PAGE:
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updated on 26 June 2020
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Schools are finding creative ways to provide their pupils with feedback while they’re learning remotely. See if one of these approaches would work for you.

Currently, the DfE expects all pupils to return to school in September. However, if you stay on top of remote learning you'll be well-prepared to help pupils learn at home if they need to self-isolate, and to continue education for all pupils in the event of localised school closures.

There's also still a possibility that blended learning will need to be in the mix for September (e.g. with teachers in fixed 'bubbles' delivering some lessons to pupils in other bubbles).

It's positive in so many ways, and easier to do than you might think

Schools that have found ways to give feedback are doing it to: 

  • Keep pupils motivated and enthusiastic about their learning
  • Give pupils and parents a sense that work is still being looked at, so they keep sharing it 
  • "Keep the channels of communication open, so our families still feel part of the school community" (Dave Sammels, headteacher at Mayflower Community Academy)
  • "Maintain normality and provide the best possible education we can" (Graham Macaulay, Director of Computing and Technology at LEO Academy Trust)

We share a variety of approaches below - many of which can continue to be used as part of a blended approach.

Email: teachers reply to emails from pupils about what they’re most proud of

At LEO Academy Trust schools in south London, feedback emails focus on celebrating pupils' achievements, thanking parents for supporting home learning and keeping the school community connected.

The trust asks parents to email photos of completed work (set via the schools' distance learning websites), and any comments, to a designated year group email address as and when they wish to.

Teachers monitor these inboxes and respond to the children in their class within 24 hours (during term time), and within working hours. In reality, teachers respond to most emails within 4 hours. Principals also monitor the inboxes, for quality assurance.

These emails aren't in-depth marking, and the schools aren't looking for outstanding work. A feedback email might read: 

"Hi Jack and family,

Thanks so much for sharing your wonderful story with us. I really like how you added a cliffhanger at the end and how you used some amazing expanded noun phrases to add some lovely, detailed description. I'm going to share your work with the principal as she will be so excited to see this. I'm looking forward to seeing more of your brilliant work soon!"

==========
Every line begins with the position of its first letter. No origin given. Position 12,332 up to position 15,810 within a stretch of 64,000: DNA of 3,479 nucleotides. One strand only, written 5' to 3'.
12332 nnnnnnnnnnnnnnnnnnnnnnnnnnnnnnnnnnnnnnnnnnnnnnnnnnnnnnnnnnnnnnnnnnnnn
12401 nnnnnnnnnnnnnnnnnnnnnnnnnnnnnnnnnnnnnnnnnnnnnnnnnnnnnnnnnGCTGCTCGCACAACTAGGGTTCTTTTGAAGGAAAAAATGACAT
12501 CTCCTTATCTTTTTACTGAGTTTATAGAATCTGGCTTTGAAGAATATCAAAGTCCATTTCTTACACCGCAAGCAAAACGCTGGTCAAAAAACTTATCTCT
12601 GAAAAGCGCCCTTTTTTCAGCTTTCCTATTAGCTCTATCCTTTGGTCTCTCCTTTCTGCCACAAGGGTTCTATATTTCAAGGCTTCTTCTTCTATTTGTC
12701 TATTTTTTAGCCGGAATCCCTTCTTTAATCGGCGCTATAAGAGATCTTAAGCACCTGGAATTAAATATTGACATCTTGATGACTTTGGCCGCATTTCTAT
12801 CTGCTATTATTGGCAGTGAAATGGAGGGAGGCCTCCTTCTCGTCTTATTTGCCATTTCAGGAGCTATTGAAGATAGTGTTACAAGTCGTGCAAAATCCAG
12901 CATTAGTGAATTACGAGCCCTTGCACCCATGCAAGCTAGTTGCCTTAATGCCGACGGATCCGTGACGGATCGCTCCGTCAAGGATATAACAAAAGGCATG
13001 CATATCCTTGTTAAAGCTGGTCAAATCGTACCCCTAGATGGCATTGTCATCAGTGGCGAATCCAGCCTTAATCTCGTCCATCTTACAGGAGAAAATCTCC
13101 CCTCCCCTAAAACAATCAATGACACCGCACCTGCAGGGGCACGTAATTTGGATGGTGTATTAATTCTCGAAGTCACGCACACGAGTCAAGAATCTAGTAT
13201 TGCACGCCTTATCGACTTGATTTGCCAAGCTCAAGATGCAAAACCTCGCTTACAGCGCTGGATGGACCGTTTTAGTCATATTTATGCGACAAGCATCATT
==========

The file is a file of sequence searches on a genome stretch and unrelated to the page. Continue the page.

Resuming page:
On Twitter: teachers comment on photos of children's work

Mayflower Community Academy in Plymouth is using Twitter to keep an open dialogue between staff and families: a kind of "virtual school gates".

Each teacher has a professional Twitter account, so parents can "follow" their child's teacher for live updates, reminders of daily learning activities and to receive feedback to share with their child.

Parents upload photos of their child's home learning on Twitter, with comments, and teachers or the headteacher respond as soon as they can. This feedback can be learning-focused or more general praise.

For example, in the Twitter thread here, a parent comments on a teacher's Tweet:

  • Teacher: "Have a go at today’s morning challenge and let us know how you get on!"
  • Parent: shares a photo of her child's writing
  • Headteacher (straight away): "Super writing. Love the clearly defined finger spaces and the cursive handwriting. Great work"
  • Class teacher (a little later): "Such a persevering penguin, it is lovely to see"

Teachers are only expected to do as much of this as they feel comfortable with, and only within their working hours.

Video: teachers showcase pupils' work in a daily video message

At Charles Dickens Primary School in Southwark, pupils and parents email photos of their work directly to teachers - once a day if possible - and get feedback in 2 ways:

1. Teachers post written whole-class motivational feedback on the previous day's work on their year group page of the 'virtual school' website every day. For example: "Wow! We were very impressed with all the work that was sent in yesterday. Well done everyone! It’s great to see and hear from you all and we are really proud of each and everyone of you!" They also award virtual  'Star of the Week' certificates to pupils for sending in their completed work and to incentivise others to do the same